Turkey, a transit route for drug smuggling between Europe and Asia and a country fighting drug abuse among the young, marked the International Day Against Drug Abuse and Illicit Trafficking yesterday.
İbrahim Hakkı Seydioğulları, who heads the Turkish police's counter-narcotics department, outlined how they fared in the fight against illicit drugs as well as their plans to boost the war on drugs.
Similar to those wanted on terror charges, the country has introduced color coding for suspects wanted for drug charges. Seydioğulları says they also plan to introduce a new rewards scheme for informants.
In 2014, the government launched "The Rapid Action Plan against Drugs" to counter drug abuse and smuggling. The action plan covers all aspects of the struggle against narcotics, abused by about 2.7 percent of the population, from raising awareness of their dangers and curbing demand to rehabilitation and treatment of addicts and facilitating social inclusion. It also paved the way for the establishment of "narco teams," specialized police units active in neighborhoods where drug sales are concentrated.
The threat of synthetic drugs is a major concern for the country. Easily accessible and cheaper, synthetic drugs are far more lethal. Seydioğulları says even one-time use can lead to death. Bonzai is among them and proved to be a public scare in the past few years with images of abusers in a catatonic state splashing the front pages of newspapers. According to Seydioğulları, almost half of drug-related deaths were caused by synthetic drugs in 2016.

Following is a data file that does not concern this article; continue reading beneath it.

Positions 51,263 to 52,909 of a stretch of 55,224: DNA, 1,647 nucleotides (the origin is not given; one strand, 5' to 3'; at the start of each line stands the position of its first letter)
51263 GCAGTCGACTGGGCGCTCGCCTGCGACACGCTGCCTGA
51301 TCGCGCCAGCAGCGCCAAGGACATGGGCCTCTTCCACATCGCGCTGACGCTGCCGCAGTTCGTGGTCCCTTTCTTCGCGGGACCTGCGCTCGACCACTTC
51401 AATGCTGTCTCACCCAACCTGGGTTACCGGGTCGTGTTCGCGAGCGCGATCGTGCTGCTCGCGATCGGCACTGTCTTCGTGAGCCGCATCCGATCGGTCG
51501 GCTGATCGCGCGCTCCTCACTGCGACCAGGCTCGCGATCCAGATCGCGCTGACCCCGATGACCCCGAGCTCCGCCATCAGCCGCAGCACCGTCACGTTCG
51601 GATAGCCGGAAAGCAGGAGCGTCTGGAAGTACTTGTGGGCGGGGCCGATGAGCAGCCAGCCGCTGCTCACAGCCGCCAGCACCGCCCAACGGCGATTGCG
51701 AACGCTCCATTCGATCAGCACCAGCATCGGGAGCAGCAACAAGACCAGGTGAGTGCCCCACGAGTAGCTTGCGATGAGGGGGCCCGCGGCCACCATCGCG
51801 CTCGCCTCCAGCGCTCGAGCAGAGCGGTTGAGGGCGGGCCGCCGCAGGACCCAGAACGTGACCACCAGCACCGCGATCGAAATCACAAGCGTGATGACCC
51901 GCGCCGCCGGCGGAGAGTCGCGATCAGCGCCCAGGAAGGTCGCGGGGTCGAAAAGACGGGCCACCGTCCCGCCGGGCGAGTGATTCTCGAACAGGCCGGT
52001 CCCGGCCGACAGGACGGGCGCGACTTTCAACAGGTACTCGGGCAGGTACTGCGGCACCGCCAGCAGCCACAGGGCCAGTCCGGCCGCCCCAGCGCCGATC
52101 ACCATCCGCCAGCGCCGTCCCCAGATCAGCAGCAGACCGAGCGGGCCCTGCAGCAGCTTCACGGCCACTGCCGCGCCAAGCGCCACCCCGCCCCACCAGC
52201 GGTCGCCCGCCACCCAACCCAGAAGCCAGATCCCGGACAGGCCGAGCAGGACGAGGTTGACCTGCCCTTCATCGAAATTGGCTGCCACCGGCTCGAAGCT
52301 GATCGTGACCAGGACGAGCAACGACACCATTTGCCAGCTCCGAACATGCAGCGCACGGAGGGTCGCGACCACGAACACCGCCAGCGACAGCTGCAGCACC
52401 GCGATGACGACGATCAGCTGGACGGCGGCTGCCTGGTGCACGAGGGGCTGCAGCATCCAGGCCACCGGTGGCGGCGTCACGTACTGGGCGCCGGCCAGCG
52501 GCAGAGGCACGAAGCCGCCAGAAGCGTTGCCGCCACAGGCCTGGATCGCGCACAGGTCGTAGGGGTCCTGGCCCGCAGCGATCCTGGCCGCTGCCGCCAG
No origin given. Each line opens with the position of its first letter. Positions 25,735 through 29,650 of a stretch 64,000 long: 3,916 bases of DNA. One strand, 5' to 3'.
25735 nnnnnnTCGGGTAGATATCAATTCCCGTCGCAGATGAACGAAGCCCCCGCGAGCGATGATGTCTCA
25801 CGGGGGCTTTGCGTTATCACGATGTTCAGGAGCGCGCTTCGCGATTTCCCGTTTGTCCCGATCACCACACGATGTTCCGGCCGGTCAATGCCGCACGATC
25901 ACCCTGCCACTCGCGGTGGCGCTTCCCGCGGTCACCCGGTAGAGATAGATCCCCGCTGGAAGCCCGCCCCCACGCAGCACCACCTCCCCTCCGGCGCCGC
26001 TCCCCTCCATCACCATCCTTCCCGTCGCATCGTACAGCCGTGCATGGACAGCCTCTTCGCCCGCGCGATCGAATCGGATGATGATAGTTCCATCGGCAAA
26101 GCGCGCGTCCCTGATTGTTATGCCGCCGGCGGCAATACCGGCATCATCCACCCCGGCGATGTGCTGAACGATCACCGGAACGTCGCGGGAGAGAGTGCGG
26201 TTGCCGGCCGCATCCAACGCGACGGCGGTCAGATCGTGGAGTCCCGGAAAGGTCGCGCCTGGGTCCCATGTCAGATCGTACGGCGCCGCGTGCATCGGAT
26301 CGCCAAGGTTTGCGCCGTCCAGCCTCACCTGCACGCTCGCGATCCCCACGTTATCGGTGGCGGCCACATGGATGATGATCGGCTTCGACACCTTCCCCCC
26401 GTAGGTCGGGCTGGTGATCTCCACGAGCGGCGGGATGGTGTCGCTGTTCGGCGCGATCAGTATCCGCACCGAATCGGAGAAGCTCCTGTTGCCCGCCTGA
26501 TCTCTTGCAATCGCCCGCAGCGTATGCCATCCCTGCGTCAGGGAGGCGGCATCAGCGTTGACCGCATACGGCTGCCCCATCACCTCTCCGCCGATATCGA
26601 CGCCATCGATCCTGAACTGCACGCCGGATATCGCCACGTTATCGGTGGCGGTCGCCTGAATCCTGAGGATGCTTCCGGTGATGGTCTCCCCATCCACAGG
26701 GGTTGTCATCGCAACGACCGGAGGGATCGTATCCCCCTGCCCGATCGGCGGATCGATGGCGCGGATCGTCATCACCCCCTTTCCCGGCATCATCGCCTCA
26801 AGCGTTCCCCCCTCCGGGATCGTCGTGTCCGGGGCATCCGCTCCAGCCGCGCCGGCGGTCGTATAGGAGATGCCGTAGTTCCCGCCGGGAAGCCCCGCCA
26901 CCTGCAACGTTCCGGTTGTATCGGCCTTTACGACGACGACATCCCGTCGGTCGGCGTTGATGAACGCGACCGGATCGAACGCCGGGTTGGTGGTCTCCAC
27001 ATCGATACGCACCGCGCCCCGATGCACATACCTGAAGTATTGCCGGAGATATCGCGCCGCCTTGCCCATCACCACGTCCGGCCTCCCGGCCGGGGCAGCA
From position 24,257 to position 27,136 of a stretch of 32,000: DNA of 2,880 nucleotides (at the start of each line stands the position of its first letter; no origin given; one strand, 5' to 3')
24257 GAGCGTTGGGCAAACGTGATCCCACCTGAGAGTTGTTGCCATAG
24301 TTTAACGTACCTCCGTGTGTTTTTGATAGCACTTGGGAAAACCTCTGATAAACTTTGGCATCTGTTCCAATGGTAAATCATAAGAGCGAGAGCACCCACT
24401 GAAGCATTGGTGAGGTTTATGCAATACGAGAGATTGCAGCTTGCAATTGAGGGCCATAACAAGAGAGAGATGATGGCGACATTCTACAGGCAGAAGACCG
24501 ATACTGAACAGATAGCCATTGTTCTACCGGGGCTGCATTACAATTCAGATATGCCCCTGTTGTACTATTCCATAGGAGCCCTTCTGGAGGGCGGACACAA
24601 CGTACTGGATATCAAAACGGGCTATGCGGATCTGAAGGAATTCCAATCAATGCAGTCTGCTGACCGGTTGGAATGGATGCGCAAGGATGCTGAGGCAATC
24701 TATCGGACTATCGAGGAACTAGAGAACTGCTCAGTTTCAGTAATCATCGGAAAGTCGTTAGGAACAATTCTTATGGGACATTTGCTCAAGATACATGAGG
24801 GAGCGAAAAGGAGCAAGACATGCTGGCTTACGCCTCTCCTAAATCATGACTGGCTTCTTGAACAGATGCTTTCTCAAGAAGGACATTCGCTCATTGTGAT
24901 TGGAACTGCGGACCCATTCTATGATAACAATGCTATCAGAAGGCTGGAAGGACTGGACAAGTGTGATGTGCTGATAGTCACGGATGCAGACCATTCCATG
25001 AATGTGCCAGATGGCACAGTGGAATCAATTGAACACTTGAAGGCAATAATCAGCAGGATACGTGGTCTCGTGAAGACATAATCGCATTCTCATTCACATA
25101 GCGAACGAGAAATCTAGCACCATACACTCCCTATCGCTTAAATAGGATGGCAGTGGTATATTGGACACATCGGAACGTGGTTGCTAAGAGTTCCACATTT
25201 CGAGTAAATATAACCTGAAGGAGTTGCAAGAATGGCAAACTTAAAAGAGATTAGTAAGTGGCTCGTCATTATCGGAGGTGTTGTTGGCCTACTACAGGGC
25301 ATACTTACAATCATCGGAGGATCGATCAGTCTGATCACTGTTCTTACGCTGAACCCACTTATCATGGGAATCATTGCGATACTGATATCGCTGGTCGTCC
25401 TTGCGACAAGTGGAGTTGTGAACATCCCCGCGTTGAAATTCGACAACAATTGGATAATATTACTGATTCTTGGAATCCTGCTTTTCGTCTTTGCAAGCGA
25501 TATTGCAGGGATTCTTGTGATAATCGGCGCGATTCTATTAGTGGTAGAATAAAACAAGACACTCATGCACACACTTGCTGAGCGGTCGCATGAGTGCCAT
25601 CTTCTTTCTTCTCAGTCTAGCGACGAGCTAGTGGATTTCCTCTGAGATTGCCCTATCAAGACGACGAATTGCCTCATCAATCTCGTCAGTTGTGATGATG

He says that they already paid informants giving information on drug dealers but they wanted to upgrade the rewards scheme. "It is not possible to crack down on smuggling without the assistance of informants or without tip-offs. We want to make the rewards scheme more motivating and plan to reward those bringing information on the organization of gangs overseeing drug sales on the streets," he told Anadolu Agency (AA).
According to the police chief, more than 30 "families" organize drug smuggling in Turkey with international connections. "We monitor them and assign them codes [regarding the risk they posed]. Their [threat level] changes after operations. We also cooperate with other countries on their international connections," he says. Still, he laments "insincerity" of European countries. "They do not inspect or are reluctant to inspect chemicals used in drug production. For instance, a chemical component for heroin is entirely European-made. If they can eradicate it, there wouldn't be heroin production. It also applies to synthetic drugs. Raw material for those drugs come from Europe and they are produced in Syria. The Netherlands, the Czech Republic and Belgium are production hubs of ecstasy and Captagon pills," he says.
Turkey is party to counter-narcotics agreements with about 80 countries and in close cooperation with the United Nations in fight against drugs, contributing $800,000 every year to the United Nations Office on Drugs and Crime (UNODC). It also leads the fight against drug revenues of terrorist groups. The PKK, which waged a campaign of violence focused in southeastern Turkey is the most prominent among them for its dependence on drug smuggling and drug production. The terrorist group earns about $500 million yearly from the drug trade and smuggling, according to a report by the Turkish Ministry of Interior.